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Medspa Legal & Legislation > RN Injector

How much do you pay for your RN injectors? How do you fairly split the profit?

11.4 | Unregistered CommenterD

We pay 20% for straight commission or 10% to those also receiving an hourly rate.

11.6 | Unregistered CommenterRobin

Do you take the consider the cost of the product before the split? Can anyone comment on how they pay their estheticians as well? Looking to change our pay structure.

11.13 | Unregistered CommenterGail

Here in the US, if you control the workers hours, provide tools-product, advertising as well as liability coverage and standing order, then you have an at will employee who must receive minimum wage. Of course then commission for service. That would be based on percentage agreed after cost of above. If your injector is a contractor, I would want a copy of agreement with physician director, liability coverage and a covenant not to compete, as well as a confidentiality agreement.

11.24 | Unregistered CommenterMaur H

In CT we pay our PA $80.00 an hour. Her taxes are taken out just like our other employees.

12.3 | Unregistered CommenterEZIA

if you are independent, the split should be based on the amount of work provided. if your strategic partner is providing a lot of bookings, say over 2500 a clinic session, then offer a 20% of gross. if between 1000-2500 offer 15% of gross and if below 1000, then 10% of gross.

12.15 | Unregistered Commenteryasmin

What if the injector is providing the product as well? What would be a fair split? The injector as well can not promote own business?

01.7 | Unregistered CommenterD.P.

I do not pay on a profit split, more out of principal than anything else. Month to month, I am assuming all the risk for the profit/loss of the center. I have the inventory carrying costs, advertising, front desk personnel, office space, etc. I do however, strongly believe in an incentive based pay scale. We pay a baseline hourly rate + injection fee per area of Botox/Dysport/Xeomin/Dermal Fillers. In this way, the more injections my nurse performs, the greater her income and the center becomes more profitable. I target for my nurse injector to earn $40-45/hour and that is very competitive in my local market.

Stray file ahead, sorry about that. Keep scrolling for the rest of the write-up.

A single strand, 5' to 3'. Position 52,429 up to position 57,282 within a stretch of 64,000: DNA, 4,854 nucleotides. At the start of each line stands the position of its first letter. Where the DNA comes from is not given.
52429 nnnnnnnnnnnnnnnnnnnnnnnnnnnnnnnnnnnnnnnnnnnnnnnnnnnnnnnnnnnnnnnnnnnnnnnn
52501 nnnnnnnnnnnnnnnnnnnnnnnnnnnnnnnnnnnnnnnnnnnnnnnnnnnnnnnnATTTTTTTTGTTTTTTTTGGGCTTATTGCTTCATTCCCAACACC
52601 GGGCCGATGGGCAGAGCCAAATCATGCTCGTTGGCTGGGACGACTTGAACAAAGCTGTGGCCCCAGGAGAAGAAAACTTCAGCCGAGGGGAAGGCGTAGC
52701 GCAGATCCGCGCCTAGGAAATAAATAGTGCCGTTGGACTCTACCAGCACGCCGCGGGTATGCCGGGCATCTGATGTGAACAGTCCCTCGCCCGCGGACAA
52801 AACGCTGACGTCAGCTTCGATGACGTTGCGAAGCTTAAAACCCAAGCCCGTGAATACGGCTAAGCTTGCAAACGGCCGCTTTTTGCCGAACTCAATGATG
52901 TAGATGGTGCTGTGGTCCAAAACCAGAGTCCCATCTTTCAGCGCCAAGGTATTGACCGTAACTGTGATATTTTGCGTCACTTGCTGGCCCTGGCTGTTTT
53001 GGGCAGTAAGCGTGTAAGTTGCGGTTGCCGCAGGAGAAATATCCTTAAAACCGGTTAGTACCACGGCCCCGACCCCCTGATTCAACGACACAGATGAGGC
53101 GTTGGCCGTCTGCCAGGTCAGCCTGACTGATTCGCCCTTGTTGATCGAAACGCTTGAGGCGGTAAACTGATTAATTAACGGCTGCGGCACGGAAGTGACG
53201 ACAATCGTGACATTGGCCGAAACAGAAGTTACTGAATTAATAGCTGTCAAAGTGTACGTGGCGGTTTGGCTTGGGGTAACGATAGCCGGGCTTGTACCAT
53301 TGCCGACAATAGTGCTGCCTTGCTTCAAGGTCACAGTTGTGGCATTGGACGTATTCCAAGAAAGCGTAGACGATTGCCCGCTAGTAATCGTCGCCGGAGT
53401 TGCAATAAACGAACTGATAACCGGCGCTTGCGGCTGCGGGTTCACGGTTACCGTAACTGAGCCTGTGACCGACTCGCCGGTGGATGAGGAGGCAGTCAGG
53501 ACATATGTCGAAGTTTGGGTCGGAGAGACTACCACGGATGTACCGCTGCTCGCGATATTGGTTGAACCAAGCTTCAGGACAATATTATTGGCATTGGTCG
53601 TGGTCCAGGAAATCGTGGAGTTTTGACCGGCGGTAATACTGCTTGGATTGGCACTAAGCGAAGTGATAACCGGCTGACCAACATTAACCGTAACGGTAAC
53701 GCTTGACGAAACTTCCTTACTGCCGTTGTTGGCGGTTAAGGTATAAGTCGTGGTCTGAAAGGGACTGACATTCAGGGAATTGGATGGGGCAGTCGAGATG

01.15 | Unregistered Commenteralden, md

In California, Labor Code Section 3357 provides: "Any person rendering service for another, other than as an independent contractor, or unless expressly excluded herein, is presumed to be an employee." The statute does not explain the difference between an independent contractor and an employee; however, the courts have placed the burden of proving "non-employee" status on the employer. A crucial factor in determining employment status of whether employee or independent contractor is the right to direct and control the work being performed. Is the person providing their own malpractice insurance? Does the person set their own schedule? Do they have their own clientele? Has the person performing the service independently chosen the burdens and benefits of self-employment? What is their skill level? (Our PA was also an injector trainer for a well-respected brand.) Are they providing/using their own special needles, cannulas? Be sure to discuss with your workers' comp provider.

I work as an independent contractor under my own malpractice and LLC for several physicians. The sites I work at assume the advertising, overhead, staffing and other costs that I don't have to deal with. A 50/50 split after expenses is fair if you are willing to assume all legal and medical responsibility if any issues were ever to develop, assuming you can practice independently per your BON. If the state law requires the physician must assume some sort of oversight supervision or direction, then that MD should get the larger portion of the split to offset the legal risk for any complications or litigation. My surgeons would rather do face lifts than filler so they're happy to refer to me and I also up-sell their products, lasers and surgical services (which I get a 10% commission) so we work better as a team. It's a very symbiotic relationship with no hard feelings.